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If Dorothy Brizill and Gary Imhoff were journalists, we’d be saying they’re on a roll. Last month, the activist couple who run the Web site/e-mail forum D.C. Watch almost singlehandedly changed the story line behind the District’s school board referendum, transforming the question from a dry issue of political organization to a much more troubling story about money and political power.
Just weeks before the scheduled vote, Brizill and Imhoff helped break the news that D.C. Agenda, a nonprofit group supporting Mayor Anthony A. Williams’ stance in favor of a partially appointed school board, had improperly accepted thousands of dollars in donations. The ethics complaint Brizill subsequently filed was a big story, showing up in Washington Times and Washington Post editorials. The stench of sleaze was one reason this paper’s Loose Lips column opposed the referendum.
Another big story, though, has gone unexamined: Why was a couple with few resources other than a Web site and a Rolodex able to scoop every paper in town?
It’s not as though Brizill and Imhoff did anything we couldn’t have done. They got a tip. They made some calls. And they checked some documents. Simple.
“Someone called me in May,” Brizill explains, “and said someone else wanted to talk to me on condition of anonymity. And that person detailed to me a meeting that the mayor had in his office where he detailed this nonprofit organization and off-the-books fundraising. The one name they mentioned was Terry Golden,” a member of the control board’s Education Advisory Committee as well as the powerful business-planning group the Federal City Council.
Then, Brizill continues, Imhoff called over to Golden’s office asking how to donate to the vote-yes campaign. “They said to call D.C. Agenda. Told him how to make the check payable to D.C. Agenda.” Because D.C. Agenda is a nonprofit—and contributions to it are therefore tax-deductible—it’s not allowed to raise money for a political campaign. When she hoofed it over to the city’s Office of Campaign Finance, Brizill discovered that D.C. Agenda’s leaders also hadn’t filed the proper papers for it to be a political campaign committee, says Imhoff.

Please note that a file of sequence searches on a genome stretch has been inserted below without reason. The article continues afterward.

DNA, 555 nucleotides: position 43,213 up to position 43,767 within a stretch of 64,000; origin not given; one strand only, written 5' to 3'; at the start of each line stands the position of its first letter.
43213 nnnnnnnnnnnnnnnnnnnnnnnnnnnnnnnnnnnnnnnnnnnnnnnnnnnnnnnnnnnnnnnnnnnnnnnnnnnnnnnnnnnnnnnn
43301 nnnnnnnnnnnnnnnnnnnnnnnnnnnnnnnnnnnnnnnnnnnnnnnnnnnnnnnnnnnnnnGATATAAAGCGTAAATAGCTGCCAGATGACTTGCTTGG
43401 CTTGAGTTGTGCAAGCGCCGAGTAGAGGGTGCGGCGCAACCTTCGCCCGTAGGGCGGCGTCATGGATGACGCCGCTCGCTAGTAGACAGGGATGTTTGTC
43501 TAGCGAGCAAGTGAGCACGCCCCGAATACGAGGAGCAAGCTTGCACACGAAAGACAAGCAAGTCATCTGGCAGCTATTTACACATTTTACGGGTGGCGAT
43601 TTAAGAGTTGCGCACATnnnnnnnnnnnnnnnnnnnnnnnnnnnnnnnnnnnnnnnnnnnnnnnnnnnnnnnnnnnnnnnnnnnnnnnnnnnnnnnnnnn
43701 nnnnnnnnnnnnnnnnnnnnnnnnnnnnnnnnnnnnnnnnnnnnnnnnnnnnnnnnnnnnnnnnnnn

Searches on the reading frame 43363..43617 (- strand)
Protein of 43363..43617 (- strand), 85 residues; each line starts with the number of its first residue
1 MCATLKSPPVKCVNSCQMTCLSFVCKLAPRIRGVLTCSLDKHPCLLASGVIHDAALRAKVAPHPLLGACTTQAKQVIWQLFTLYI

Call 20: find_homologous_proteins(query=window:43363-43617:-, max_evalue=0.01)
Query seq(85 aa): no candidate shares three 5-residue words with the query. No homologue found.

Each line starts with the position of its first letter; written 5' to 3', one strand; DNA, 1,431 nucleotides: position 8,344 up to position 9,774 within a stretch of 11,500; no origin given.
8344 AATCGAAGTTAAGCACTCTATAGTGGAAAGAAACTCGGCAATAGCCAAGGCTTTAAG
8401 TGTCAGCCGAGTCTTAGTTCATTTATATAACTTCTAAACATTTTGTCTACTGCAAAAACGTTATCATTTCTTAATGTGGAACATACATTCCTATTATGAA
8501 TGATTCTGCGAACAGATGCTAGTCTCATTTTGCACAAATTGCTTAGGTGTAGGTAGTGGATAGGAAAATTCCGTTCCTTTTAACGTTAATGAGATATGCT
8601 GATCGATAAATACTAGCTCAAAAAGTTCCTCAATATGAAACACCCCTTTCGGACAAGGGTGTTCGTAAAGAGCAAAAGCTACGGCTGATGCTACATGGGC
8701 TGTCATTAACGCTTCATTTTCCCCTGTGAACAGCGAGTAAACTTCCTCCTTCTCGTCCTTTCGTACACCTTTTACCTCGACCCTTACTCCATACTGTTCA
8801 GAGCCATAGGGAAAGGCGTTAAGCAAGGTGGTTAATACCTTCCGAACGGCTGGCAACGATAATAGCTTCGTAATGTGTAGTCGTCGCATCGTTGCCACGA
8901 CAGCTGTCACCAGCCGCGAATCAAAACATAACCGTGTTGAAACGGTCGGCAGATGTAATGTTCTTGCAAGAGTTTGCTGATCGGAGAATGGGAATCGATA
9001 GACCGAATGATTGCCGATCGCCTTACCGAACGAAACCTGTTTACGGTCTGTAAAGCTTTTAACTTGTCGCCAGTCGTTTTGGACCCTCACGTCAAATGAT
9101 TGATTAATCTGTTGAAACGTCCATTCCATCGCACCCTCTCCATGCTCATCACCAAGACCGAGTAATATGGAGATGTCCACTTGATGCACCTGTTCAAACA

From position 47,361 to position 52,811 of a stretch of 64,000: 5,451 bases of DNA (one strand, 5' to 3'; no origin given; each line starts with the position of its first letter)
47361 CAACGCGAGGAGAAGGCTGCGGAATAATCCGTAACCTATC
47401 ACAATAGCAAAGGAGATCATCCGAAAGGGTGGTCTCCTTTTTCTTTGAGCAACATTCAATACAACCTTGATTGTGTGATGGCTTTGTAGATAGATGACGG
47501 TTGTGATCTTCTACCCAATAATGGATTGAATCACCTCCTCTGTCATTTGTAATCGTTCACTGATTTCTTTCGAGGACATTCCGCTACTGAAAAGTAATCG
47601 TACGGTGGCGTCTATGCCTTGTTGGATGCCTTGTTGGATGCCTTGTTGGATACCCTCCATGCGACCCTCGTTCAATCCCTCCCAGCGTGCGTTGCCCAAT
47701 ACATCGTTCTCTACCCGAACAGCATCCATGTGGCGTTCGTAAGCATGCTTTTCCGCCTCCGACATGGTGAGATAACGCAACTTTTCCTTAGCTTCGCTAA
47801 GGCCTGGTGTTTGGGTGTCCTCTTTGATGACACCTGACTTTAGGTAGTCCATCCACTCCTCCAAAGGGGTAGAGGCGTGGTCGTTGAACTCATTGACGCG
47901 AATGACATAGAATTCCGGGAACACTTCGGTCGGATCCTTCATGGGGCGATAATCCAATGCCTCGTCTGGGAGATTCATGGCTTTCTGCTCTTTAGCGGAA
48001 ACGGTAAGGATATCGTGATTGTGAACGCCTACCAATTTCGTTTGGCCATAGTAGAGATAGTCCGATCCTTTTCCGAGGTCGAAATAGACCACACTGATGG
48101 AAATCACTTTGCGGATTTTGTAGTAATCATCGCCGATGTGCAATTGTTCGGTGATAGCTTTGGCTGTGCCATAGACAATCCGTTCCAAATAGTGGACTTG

For a reporter, it might have been a great “gotcha” moment. But the couple’s next step wasn’t filing a story. It was filing a complaint with the city’s Board of Elections and Ethics. By June 16, the nonprofit was returning $80,000 in donations, according to an affidavit filed by D.C. Agenda President John H. McKoy. Two days later, the controversy popped up in the Washington Post’s metro section.
Advocates, of course, show up in campaign-finance stories all the time. Nationally, outfits like Washington’s Center for Public Integrity have considerable budgets to research, publish, advertise, and otherwise lead reporters to money-and-politics stories. The Center for Responsive Politics’ opensecrets.org Web site lets people track donations by donor, profession, or ZIP code.
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Likewise, when Brizill and Imhoff aren’t busy making phone calls to would-be illegal fundraisers, they’re filling the D.C. Watch Web site with links to a variety of documents, from the new city fire chief’s hiring agreement to rulings by the Board of Elections and Ethics. “D.C. Watch is essentially set up as a good-government organization that concentrates on issues of governmental honesty and accountability,” says Imhoff. “The Web site is the public face, a way of getting information out.”